We're missing a lot of information that we'd need to offer a full answer. Here are some of the things that will probably drive the analysis:
the type of counselor we're talking about;
the types of information the counselor disclosed;
the reason she disclosed it;
the job functions of the people to whom she disclosed it;
the reason the client is bothered by ...
Do the directors appointed by the preferred stockholders have a
fiduciary responsibility to all of the shareholders or just the
preferred shareholders? That is, can they act in the best interests of
the preferred stockholder without regard to the interests of the
The duties of directors of corporations are usually set out of the ...
does the conduct of Ms P and Mr Q rise to the level of fraud?
Yes, it does if it can be proved that Ms P's misconduct actually caused losses to her employer or other cognizable stakeholders. The only entities with standing to proceed against Ms P are the ones incurring losses as a result of Ms P's conflict of interest.
Your inquiry does not reflect how or ...
If any of the information disclosed was Protected Health Information (PHI) under the federal HIPPA law, the disclosures might violate that law. Providers, which would usually include therapists are subject to HIPPA. However, HIPPA has several permitted grounds for disclosures, and this case might well fall under one of them.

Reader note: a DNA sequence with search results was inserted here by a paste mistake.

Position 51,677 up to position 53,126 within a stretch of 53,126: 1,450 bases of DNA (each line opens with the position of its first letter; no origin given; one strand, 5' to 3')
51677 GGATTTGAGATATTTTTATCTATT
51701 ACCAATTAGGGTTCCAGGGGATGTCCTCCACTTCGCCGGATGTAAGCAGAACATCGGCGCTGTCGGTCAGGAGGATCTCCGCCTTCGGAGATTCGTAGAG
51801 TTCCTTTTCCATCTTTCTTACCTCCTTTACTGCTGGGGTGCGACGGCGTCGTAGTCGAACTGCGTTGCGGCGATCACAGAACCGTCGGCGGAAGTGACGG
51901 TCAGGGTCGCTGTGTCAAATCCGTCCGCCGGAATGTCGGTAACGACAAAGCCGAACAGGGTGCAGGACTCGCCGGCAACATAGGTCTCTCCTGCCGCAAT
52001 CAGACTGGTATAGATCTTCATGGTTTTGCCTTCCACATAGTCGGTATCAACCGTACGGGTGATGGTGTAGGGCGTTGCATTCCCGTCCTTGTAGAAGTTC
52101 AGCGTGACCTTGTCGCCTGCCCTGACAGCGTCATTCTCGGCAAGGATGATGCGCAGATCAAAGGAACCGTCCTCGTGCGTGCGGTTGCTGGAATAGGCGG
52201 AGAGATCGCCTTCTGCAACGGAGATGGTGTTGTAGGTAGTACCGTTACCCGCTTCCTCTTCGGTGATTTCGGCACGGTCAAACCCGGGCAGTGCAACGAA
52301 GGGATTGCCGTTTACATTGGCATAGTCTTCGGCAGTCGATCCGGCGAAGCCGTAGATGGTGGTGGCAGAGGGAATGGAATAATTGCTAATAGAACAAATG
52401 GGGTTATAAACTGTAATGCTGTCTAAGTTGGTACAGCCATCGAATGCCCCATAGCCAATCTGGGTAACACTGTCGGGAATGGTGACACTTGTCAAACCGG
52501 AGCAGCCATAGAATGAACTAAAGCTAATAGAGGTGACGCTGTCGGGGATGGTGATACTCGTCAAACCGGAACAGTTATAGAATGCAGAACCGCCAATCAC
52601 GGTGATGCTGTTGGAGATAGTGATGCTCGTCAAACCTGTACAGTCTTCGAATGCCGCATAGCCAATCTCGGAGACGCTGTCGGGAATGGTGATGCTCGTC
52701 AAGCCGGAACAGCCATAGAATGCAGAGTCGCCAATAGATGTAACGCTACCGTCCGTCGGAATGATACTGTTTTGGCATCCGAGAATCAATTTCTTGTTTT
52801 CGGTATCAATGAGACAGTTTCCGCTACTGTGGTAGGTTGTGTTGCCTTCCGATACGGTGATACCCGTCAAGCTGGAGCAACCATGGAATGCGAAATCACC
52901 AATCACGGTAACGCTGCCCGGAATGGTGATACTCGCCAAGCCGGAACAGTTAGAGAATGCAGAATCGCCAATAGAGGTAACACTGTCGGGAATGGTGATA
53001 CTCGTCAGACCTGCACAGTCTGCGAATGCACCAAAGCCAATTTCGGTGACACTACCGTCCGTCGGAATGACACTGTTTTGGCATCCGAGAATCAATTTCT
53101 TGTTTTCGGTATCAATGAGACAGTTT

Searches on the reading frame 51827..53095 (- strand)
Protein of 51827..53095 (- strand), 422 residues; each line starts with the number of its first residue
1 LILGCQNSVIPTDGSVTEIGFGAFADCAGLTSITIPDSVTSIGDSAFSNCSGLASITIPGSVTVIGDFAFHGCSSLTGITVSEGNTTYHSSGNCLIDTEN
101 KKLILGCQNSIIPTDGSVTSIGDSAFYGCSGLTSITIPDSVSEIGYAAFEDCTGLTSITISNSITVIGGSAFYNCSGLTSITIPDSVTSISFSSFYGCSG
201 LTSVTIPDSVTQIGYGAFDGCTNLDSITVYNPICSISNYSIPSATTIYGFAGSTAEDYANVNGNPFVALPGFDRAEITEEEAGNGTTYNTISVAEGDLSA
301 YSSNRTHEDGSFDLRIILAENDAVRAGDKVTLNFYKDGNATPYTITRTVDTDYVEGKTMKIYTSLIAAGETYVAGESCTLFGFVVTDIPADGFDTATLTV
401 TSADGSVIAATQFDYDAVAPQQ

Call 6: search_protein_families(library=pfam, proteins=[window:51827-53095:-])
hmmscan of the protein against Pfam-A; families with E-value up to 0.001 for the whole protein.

How would I go about (in these negotiating times) to avoid such a scenario?
You can't, although a well-thought contract reduces the chances of loss. Even if you hire an expensive attorney and sue the buyer or company, you still are at risk of losing everything because there are many incompetent lawyers and many corrupt judges. The judge presiding your case ...
It is important to only enter into this partnership with someone you trust but you and the investor will have different incentive structures and may very well have different views of the company as time goes on. The investor does not need to be a dishonest person to decide that you might need to be demoted from CEO at some point, for example. You may differ ...
Because he wanted to
Why he wanted to only he and whoever he's told knows.
An out of court settlement is simply a deal that comes at the end of a negotiation - possibly a long and arduous negotiation. People make deals based on what they think is in their own best interests. This may not be going to court for many years, funding that litigation for an ...
Under Australian Corporations Act s181 a director owes a duty to the corporation - not to the shareholders or any subset of them. This duty is not a fiduciary one in general - they must exercise care and diligence that a reasonable person would exercise subject to the business judgement rule s180.